Late-night exposure to blue light can trick the brain into thinking it’s still daytime (i.e. time to be awake) thus making it difficult to fall asleep and stay asleep immediately after interacting with blue light devices. Turn off all electronics at least one hour before bed to improve sleep latency and quality.
6. Limit Alcohol and Avoid Large Meals Before Bed.
Alcohol and heavy meals may make you feel sleepy, but that doesn’t mean they’re conducive to a good night’s rest. A nightcap or “food coma” can induce sleep, but the sedative effect is short-lived. Research shows that people who drink alcohol before bed are less likely to achieve sufficient deep sleep.
Likewise, those who eat late—especially spicy, starchy, high-sugar, or high-fat meals—may have difficulty falling asleep and staying asleep.
7. Avoid Daytime Naps.
If you’re not sleeping well at night, daytime naps may feel like a necessary solution. However, long naps, like caffeine, may inhibit your ability to sleep well at night, especially if you’re already experiencing difficulties. If you’re struggling to stay awake during the day, stick to early afternoon naps of no more than one hour.
8. Create a Cozy Sleep Environment.
Consider your bedroom your personal sanctuary. Keep it comfortable, cool, quiet, and dark, and leave all outside stressors at the door. Reserve the bed for sleep, sex, and relaxing activities like reading. Never work, pay your bills, or do other potentially stressful activities from bed.
If you live near a train, street, or another noisy area, consider using a white noise machine or listening to a white noise YouTube video or podcast to drown out disruptive sounds. Blackout curtains, a dehumidifier, and cool, breathable bedding can help as well.
9. Do Something Relaxing Before Bed.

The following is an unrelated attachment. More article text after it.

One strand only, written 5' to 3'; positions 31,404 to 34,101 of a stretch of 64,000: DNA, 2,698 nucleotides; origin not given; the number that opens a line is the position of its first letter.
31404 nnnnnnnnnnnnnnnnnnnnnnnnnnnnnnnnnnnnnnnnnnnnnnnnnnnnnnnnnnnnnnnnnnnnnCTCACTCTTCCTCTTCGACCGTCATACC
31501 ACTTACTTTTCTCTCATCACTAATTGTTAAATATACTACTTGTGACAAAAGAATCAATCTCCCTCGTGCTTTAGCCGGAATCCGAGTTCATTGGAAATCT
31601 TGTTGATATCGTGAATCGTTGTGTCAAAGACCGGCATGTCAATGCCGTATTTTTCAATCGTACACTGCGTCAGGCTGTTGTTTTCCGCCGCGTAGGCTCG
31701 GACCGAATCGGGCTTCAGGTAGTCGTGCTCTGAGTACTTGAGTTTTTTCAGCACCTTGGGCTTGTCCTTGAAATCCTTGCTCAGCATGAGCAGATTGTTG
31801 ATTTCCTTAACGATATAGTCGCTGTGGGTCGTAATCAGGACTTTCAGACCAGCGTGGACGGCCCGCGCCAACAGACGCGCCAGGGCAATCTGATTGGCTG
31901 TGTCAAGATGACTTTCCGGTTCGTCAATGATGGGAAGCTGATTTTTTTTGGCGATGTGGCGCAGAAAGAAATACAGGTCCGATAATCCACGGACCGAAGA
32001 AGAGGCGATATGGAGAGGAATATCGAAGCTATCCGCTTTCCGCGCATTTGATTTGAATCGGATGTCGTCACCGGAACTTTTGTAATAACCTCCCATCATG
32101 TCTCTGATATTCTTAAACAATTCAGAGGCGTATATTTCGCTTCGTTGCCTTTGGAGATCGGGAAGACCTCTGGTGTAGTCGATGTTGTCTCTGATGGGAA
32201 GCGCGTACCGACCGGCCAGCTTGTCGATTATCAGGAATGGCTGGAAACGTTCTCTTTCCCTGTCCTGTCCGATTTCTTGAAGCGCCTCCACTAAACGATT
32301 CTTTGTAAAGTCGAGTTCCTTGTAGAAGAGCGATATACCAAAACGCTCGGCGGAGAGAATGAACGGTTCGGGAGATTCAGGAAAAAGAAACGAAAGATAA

Establish a routine that helps you wind down from your day. This might include taking a warm bath, praying or meditating, doing light stretches, reading a book in low lighting, listening to soothing music, journaling, or knitting.
10. Stick to a Consistent Sleep Schedule.
Consistency is key to maintaining healthy circadian rhythms. Going to sleep when it’s dark and waking shortly after dawn is ideal for most people. However, this schedule is not for everyone. For those who work rotating or night shifts, it may not even be possible. Fortunately, consistency is what matters most. Regardless of when you go to bed and get up, just try to ensure it’s the same time every day, including on weekends.
Consider keeping a sleep journal as well to record your sleep and wake-up times, how often you were disrupted in the night, how long it took you to fall asleep, and how well you followed your sleep hygiene checklist the day before. This will help you keep track of your sleep habits and make small, sustainable adjustments for better sleep.
Practice Good Sleep Hygiene for Restful Nights & Better Days
Good sleep hygiene is essential for everyone, and the above tips are universal. That said, individual needs can vary from one person to another. It’s important to develop a sustainable routine that works for you and your lifestyle. Also, if you have tried the above sleep hygiene tips and still struggle to get quality shuteye, talk to your doctor to determine the underlying cause of your sleeping problems.